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How Do We Solve the Equity Dilemma?

Today’s CEOs face a number of headaches. How to find the right people, how to manage their costs, and, importantly, how to deliver sustainable growth. Torn between debt, which they cannot raise without tangible assets and often dauting personal guarantees, and diluting their equity, which they are reluctant to do simply to raise cash, many executives face an equity dilemma. Below Dominic Buch, Co-Founder and Managing Partner at Caple, discusses his thoughts on this issue, and offers some solutions.

Just last month, a study by the British Business Bank revealed that while one in three businesses want to grow, they are unsure how.

Drawing on interviews with 500 business owners, the bank’s study shows awareness or knowledge of alternative finance is a limiting factor.

Graeme Fisher, the managing director of the bank, said many business executives find it hard to identify or are unaware of the right type of finance to help them grow.

The impact on business is stark. The study shows that 27% of SMEs abandoned their growth plans if they did not get the finance they needed.

The struggle to secure finance: the equity dilemma

Ten years after the financial crash, many businesses still struggle to access suitable capital, especially unsecured debt finance.

Banks will usually fund an amount that reflects the assets in a business. But if a company has no further assets to offer as collateral, or if a director doesn’t want to commit to personal guarantees, banks can’t help.

In a service-based economy such as the UK, the lack of unsecured lending, based on an understanding of the future cash flows of the business creates an obstacle to growth, and even succession planning.

As a result, some companies may be pushed to issue equity instead of raising debt.

Executives can often face an equity dilemma.

Either they scale back their growth or succession plans, or dilute their ownership to fund them.

Alternative finance is helping

The alternative finance market is filling the gap.

As banks retreat from this market, Caple’s strategic alliance with BNP Paribas Asset Management enables institutional investors to invest directly in unsecured SME loans.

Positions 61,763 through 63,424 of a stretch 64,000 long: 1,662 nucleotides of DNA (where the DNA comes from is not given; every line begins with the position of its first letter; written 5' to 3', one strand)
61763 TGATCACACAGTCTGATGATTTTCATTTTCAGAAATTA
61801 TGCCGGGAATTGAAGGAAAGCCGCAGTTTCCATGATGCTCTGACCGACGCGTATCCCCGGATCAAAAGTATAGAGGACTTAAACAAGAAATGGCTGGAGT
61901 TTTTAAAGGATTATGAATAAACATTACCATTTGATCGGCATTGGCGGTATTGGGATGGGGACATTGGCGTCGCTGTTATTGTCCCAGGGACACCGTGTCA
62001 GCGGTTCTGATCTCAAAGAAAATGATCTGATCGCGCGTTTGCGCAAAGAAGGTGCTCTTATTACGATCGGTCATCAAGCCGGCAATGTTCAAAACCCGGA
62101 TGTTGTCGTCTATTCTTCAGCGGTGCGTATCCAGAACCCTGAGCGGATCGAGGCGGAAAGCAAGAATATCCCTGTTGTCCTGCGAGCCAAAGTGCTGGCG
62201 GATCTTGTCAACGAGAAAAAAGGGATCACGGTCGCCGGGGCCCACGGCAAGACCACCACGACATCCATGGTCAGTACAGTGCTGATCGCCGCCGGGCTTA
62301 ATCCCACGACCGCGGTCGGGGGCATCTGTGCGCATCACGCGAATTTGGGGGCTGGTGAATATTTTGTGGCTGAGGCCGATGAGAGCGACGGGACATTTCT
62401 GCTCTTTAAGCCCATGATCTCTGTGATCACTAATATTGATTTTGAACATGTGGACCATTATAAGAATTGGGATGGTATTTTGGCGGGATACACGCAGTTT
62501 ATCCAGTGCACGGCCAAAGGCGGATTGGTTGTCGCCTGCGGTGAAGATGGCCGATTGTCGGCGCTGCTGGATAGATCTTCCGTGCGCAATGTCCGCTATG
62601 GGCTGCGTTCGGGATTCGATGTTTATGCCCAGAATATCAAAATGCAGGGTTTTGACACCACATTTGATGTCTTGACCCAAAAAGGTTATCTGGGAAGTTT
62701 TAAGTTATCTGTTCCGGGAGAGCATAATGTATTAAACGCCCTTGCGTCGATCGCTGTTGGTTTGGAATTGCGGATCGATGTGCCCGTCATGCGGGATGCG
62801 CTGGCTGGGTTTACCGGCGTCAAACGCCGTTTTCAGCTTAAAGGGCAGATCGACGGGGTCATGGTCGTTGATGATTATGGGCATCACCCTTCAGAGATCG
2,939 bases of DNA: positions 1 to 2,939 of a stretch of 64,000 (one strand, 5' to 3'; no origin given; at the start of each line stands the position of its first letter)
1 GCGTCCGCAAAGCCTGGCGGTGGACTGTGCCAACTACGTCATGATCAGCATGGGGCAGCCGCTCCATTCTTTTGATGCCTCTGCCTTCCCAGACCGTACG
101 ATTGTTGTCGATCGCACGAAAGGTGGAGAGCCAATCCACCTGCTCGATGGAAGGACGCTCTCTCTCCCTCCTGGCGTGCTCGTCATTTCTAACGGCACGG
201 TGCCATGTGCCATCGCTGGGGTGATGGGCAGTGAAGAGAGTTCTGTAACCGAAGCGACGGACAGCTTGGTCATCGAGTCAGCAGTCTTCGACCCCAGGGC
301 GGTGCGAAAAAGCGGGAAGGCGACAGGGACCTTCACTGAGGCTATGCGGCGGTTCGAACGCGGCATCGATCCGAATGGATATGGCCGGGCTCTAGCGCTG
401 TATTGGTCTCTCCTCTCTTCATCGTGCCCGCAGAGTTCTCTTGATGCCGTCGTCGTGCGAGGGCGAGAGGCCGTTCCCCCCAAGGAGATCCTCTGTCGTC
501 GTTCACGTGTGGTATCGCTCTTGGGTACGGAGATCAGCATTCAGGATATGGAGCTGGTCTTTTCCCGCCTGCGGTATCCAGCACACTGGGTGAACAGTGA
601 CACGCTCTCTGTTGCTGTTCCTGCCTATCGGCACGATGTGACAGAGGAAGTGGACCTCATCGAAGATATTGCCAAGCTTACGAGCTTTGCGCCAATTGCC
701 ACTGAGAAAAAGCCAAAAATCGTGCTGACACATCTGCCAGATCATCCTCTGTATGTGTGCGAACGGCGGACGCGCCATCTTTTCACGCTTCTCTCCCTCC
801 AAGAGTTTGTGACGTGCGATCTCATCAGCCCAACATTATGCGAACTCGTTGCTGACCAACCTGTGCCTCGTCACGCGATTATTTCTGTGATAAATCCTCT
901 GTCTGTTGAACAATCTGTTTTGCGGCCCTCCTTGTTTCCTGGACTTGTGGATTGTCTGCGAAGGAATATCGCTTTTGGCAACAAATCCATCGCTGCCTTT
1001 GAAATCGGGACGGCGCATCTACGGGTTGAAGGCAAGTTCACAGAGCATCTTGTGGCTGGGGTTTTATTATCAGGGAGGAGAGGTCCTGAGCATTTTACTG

What’s more, BNP Paribas Asset Management has the ambition to provide €1 billion in funding across Europe and €400 million in the UK per year through its SME Alternative Financing platform.

Now, through new businesses like Caple, SMEs are able to access long term flexible and unsecured debt finance of between £500,000 and £5 million.

Proving the appetite for this type of debt finance among SMEs, at Caple we have just completed our second deal. We facilitated a £4.25 million unsecured loan to Ralph Coleman International, a retail services business.

This loan follows our first UK deal of £1.5 million with Baltimore Consulting, a specialist recruitment services company based in the West of England, in the summer.

These deals give these two businesses the funding they need to drive their next phase of growth – without having to dilute equity and lose control of their businesses.

The importance of business advisers

The advice and expertise of an accountant or financial advisor is central to a successful SME funding outcome. They assist in navigating a crowded market, structuring the funding solution and preparing financial forecasts and business plans.

These advisers are an integral part of the process.

Supported by technology they can assess the eligibility of their clients, and tooling assists in the preparation of the business plan and forecasts required as part of the funding process.

Origination by local partner networks of business advisory firms is combined with an initial credit assessment by our credit analysis teams. This creates a seamless, end-to-end credit process.

When SME’s are such an important part of our economy, we need to help them secure the finance they need to grow. And we need to do this without pushing executives towards diluting equity and losing control.

Now there is another way to solve equity dilemma.

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